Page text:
The latest National Hurricane Center public advisory on Hurricane Eugene was issued this morning at 8:00 a.m. PDT. At that time, Eugene was located about 615 miles South of the Southern tip of Baja, California, with maximum sustained winds of 100 mph, making it a Category 2 hurricane.
Eugene is expected to continue strengthening during the next 24 hours, possibly becoming a major hurricane during that time. The storm has been defying the forecast models and is not slowing down, presently moving to the WNW at 15 mph. Because of this faster pace, Eugene is now expected to cross into the 160° swell window sometime this afternoon, ahead of the previous forecast.
In addition, Hurricane Eugene has also been upgraded slightly in strength. The 24-hour forecast (5:00 a.m. PDT on Aug 3, 2011) calls for maximum sustained winds of 110 mph, which would put Eugene on the border of a Category 3 storm (sustained winds of 111-130 mph) after it crosses into the Southern California swell window.
As a result of the upgraded wind forecasts, the latest Dana Point Wavewatch III model runs are showing an increase in both swell height and swell period for this weekend. Eugene is now expected to produce 14-second swell periods, which means the swell is traveling faster, and will now arrive a bit earlier than previously forecast. (1) Initial signs of Eugene are now expected to appear on Friday, with swell heights increasing throughout the day. (3) The South swell generated by Hurricane Eugene is now forecast to peak on Saturday, with swell conditions of 4 feet at 12 seconds (171°-177°).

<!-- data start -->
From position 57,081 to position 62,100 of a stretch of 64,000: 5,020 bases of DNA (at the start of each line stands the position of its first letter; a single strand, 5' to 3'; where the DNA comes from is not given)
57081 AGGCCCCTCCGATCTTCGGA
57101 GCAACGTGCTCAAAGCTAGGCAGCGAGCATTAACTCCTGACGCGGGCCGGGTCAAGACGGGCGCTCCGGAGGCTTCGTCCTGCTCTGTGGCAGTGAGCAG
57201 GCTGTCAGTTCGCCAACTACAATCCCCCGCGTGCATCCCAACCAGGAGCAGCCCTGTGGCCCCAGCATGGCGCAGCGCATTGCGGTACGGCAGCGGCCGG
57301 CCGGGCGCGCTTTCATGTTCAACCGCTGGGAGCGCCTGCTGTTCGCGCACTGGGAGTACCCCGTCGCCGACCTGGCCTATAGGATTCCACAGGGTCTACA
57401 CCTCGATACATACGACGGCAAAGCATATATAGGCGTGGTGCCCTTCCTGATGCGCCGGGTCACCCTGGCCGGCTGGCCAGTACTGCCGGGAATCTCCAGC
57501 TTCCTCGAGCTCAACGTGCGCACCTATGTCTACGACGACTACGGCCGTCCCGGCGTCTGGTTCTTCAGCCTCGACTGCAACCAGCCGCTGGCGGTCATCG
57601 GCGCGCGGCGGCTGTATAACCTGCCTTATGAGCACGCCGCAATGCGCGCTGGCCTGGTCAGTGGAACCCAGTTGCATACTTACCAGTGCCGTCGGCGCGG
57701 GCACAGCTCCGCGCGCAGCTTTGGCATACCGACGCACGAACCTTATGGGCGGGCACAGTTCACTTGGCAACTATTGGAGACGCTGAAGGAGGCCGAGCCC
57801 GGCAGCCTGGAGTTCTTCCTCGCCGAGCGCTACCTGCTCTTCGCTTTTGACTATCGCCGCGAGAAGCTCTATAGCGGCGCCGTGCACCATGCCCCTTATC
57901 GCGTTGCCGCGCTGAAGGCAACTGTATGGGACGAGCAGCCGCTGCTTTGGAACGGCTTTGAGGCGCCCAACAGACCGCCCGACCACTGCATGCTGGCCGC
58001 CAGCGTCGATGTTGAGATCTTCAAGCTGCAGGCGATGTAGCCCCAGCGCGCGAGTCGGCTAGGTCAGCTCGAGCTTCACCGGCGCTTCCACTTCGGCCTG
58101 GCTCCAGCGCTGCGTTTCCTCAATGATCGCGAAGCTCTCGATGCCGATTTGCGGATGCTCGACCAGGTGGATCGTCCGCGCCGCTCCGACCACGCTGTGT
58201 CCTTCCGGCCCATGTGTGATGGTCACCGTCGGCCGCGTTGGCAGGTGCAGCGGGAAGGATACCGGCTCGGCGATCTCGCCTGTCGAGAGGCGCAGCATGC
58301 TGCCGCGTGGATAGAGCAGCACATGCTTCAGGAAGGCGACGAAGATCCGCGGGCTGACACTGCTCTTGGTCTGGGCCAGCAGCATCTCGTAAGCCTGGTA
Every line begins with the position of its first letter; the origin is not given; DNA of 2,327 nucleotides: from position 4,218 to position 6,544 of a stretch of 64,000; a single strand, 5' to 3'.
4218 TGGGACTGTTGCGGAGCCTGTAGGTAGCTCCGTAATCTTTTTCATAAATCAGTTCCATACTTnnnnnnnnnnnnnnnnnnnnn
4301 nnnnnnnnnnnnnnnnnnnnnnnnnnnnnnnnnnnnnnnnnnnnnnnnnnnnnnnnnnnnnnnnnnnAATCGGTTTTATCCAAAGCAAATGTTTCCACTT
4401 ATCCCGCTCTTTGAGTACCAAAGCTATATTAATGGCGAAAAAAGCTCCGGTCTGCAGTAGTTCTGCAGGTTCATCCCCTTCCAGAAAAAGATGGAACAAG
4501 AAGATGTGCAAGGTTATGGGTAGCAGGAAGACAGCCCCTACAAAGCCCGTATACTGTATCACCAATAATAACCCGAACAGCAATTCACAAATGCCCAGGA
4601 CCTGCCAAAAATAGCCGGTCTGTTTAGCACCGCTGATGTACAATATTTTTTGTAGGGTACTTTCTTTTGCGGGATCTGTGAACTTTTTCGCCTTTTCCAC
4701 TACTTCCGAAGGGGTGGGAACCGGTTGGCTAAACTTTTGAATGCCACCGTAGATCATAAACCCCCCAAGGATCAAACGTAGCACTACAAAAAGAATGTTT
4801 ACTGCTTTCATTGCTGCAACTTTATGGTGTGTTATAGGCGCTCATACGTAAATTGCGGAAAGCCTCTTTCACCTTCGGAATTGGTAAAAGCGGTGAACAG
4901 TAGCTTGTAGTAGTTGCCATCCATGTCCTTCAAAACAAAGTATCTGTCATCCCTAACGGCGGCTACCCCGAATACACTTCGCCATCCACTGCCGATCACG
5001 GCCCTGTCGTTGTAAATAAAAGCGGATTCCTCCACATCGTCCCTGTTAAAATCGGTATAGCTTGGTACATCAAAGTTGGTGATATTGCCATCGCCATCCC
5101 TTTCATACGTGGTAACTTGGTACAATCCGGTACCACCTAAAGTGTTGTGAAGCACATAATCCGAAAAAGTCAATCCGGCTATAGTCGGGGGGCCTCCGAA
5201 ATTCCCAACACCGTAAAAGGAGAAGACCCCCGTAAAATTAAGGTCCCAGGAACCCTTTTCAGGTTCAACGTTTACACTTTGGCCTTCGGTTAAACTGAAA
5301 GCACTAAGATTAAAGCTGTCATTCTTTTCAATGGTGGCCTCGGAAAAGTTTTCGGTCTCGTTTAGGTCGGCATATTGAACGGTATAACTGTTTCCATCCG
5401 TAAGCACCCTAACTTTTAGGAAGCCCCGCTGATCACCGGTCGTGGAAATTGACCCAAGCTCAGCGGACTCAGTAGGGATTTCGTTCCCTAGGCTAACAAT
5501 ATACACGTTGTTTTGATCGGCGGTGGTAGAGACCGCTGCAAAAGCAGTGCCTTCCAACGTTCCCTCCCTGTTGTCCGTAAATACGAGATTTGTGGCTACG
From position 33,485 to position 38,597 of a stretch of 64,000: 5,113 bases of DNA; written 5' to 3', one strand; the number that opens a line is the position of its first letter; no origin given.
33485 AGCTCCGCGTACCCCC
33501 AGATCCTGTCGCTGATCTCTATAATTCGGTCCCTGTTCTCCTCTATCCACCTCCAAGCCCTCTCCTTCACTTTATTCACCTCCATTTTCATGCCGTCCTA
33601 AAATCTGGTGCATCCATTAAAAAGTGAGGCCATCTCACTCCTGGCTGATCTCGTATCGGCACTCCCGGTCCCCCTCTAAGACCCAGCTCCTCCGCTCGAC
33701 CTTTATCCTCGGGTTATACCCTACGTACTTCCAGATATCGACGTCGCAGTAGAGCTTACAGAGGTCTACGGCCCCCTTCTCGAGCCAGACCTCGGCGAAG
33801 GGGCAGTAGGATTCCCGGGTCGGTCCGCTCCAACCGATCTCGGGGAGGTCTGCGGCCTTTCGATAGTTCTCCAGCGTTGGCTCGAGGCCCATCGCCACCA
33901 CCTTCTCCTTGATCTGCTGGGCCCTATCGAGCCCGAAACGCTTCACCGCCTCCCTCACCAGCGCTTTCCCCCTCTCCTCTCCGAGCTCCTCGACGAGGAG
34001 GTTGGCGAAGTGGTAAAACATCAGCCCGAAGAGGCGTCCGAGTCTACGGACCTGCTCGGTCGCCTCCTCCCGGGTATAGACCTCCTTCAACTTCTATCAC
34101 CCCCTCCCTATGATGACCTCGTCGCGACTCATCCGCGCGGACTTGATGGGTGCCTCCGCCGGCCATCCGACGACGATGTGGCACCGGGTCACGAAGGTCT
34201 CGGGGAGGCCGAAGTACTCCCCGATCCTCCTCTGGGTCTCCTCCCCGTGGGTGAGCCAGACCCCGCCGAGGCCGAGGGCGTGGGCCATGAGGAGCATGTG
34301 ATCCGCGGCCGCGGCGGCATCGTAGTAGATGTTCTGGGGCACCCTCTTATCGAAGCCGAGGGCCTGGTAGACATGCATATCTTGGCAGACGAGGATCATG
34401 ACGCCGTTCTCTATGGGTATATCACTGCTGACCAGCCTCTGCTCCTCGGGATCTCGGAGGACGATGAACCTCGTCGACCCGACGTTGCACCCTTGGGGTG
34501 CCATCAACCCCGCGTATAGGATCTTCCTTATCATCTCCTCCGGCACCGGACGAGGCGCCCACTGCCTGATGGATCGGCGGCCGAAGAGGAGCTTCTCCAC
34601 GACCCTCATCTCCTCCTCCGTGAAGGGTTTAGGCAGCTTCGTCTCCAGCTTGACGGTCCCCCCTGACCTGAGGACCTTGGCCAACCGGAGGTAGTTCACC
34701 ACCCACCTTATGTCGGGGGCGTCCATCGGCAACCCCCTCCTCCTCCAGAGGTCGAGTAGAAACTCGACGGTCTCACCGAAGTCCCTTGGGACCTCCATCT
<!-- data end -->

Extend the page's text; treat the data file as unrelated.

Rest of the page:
The South from Hurricane Eugene isn’t the only swell in the water however, (2) 20-second SSW forerunners from a South Pacific pulse are forecast to arrive on Saturday, with swell heights building through the weekend into early next week. (4) This mixture of swell energy will produce combo-swell conditions for Sunday, as Eugene’s South influence fades and the SSW component continues to fill-in.
It will be interesting to see what Eugene does over the next 48 hours, particularly once it passes into the Southern California swell window. The ideal situation would be Eugene strengthening and slowing once it crosses the 160° mark, but we’ll just have to wait and see. Keep an eye on the Point Loma and Dana Point forecasts, as they’ll likely be continuously changing as things develop.